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How Your Circadian Rhythms May Be Related to Prostate Cancer

John Bankston John Bankston January 9, 2022
Medically reviewed by Susan Kerrigan, MD and Marianne Madsen

You don’t need to read medical journals to understand the value of sleep. Just spend a single night tossing and turning. Chances are the day after will be deeply unpleasant. You’ll be cranky, unfocused, even a bit depressed. And for some reason craving carbs. 

 

A string of sleepless nights will do real damage to your health, as does trying to get by on five or six hours of sleep when your body requires seven or eight. Study after study has demonstrated how insufficient sleep ups your risk for chronic health problems, including depression, diabetes, kidney disease, and stroke. You even have a better chance of getting injured if you’re not getting enough ZZZZZs. Now researchers have discovered a surprising link between unhealthy sleep habits and one of the deadliest cancers for men. Here’s what you should know.

 

The Truth About Sleep

 

Although we may deny it, most of us know intuitively that sleep is vital. Yet many of us try to push through, choosing deadlines and even binge-watching TV shows over slumber. Fitness trackers record every calorie and step but eating a healthy diet and exercising on insufficient sleep is like sitting on a three-legged stool when one has been removed. You topple over, right? Sleep is no different. In the 2020s, fitness apps have finally started tracking sleep the way they’ve been tracking miles and heart beats. 

 

Ironically, tech is part of the problem. Blue-light emitting desktops, laptops, tablets, and smartphones interfere with melatonin production. It also stimulates adrenocortical hormone production which can give us a short burst of energy –– not exactly ideal when your alarm is set for six and you’re still awake at midnight. Popping a melatonin supplement while watching Squid Game on your tablet definitely defeats the purpose!

 

From a diet perspective, not getting enough sleep destabilizes a pair of appetite-regulating hormones which means you’ll likely crave sugary, carb-dense foods. That’s why obesity is linked to insomnia. From a fitness perspective, your recovery time from exercising is faster when you enjoy a good night’s sleep. Plus, sleep inconsistency has been linked to chronic inflammation which elevates your risk for cancer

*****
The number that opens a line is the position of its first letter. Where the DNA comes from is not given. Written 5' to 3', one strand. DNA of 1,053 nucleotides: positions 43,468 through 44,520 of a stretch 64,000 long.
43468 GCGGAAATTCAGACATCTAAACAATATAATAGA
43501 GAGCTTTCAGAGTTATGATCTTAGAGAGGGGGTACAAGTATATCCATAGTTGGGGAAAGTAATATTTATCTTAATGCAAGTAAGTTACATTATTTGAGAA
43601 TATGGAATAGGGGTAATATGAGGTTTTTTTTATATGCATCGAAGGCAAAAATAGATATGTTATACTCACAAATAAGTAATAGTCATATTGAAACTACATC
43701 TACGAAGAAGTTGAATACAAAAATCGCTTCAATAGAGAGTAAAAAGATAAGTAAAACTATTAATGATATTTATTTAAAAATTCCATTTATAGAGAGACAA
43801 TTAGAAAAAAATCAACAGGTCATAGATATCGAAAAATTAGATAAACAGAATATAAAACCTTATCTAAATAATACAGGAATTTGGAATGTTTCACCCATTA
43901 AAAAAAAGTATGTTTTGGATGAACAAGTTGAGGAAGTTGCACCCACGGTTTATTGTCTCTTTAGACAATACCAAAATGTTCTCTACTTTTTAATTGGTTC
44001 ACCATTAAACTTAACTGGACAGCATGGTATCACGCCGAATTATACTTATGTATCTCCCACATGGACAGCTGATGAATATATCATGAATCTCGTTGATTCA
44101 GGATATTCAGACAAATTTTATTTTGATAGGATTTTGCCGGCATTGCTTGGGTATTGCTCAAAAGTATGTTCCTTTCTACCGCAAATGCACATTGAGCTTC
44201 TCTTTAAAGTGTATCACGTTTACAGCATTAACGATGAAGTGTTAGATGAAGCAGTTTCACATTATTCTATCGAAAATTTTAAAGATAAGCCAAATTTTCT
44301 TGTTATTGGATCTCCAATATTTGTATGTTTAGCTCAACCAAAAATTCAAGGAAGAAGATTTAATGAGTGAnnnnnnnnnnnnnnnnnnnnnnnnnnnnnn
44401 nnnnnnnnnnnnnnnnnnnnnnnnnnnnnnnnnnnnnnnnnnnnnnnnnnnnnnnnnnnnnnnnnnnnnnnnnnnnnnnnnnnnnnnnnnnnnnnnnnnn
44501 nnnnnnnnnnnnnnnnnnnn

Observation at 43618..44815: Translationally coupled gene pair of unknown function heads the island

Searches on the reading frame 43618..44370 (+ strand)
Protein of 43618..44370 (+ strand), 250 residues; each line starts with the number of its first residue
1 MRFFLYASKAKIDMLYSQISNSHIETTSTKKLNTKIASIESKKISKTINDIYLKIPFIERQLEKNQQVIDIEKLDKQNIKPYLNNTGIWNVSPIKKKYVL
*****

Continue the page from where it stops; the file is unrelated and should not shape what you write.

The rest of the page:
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Insomnia - Long-term Dangers

Insomnia - Long-term Dangers

Circadian rhythms and prostate cancer

 

In the United States, prostate cancer is the second leading cause of cancer deaths among men. This despite having a 5-year relative survival rate of 98% –– the highest of any cancer. Unfortunately, while early detection drives most of the survival statistics, the high number of deaths is driven by how challenging treatment can be with late-stage prostate cancer.

 

Cancer occurs because of changes to genes responsible for controlling how our cells grow and divide. These changes can lead to abnormal masses of tissue called tumors. For prostate cancer, oncologists have long focused their treatment on suppressing the male hormone androgen and/or the androgen receptor. That’s because prostate tumors need androgens to grow. Suppressing production of this hormone has proven beneficial.  Unfortunately, as the disease progresses, androgen suppression becomes less effective. 

 

Recently researchers focused on the circadian factor CRY-1 which increases in men with late-stage prostate cancer. The more the cancer progressed, the higher levels of CRY-1. With high levels of CRY-1, androgen suppressing therapies become ineffective. Moving forward, researchers are seeing if targeting and blocking CRY-1 will help retard the growth of cancer cells. 

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Prostate Cancer - Treatment

Prostate Cancer - Treatment

Their research adds to data suggesting that the time of day when cancer treatment takes place affects its outcome. Further, cancer patients often struggle with insomnia which can make treatment less effective. The circadian system keeps all of us on a 24-hour sleep/wake schedule although different chronotypes determine whether we are night owls or morning doves. Although we often think of circadian functions as just about shut eye, around ten percent of our cells have a circadian cycle. That means not getting enough sleep can negatively affect pretty much every system in your body. And when it comes to prostate cancer, a big driver seems to be unhealthy sleep cycles whether from jet lag, graveyard shifts, or staying up late watching TV–which means research being done into prostate cancer therapies holds important lessons for everyone.

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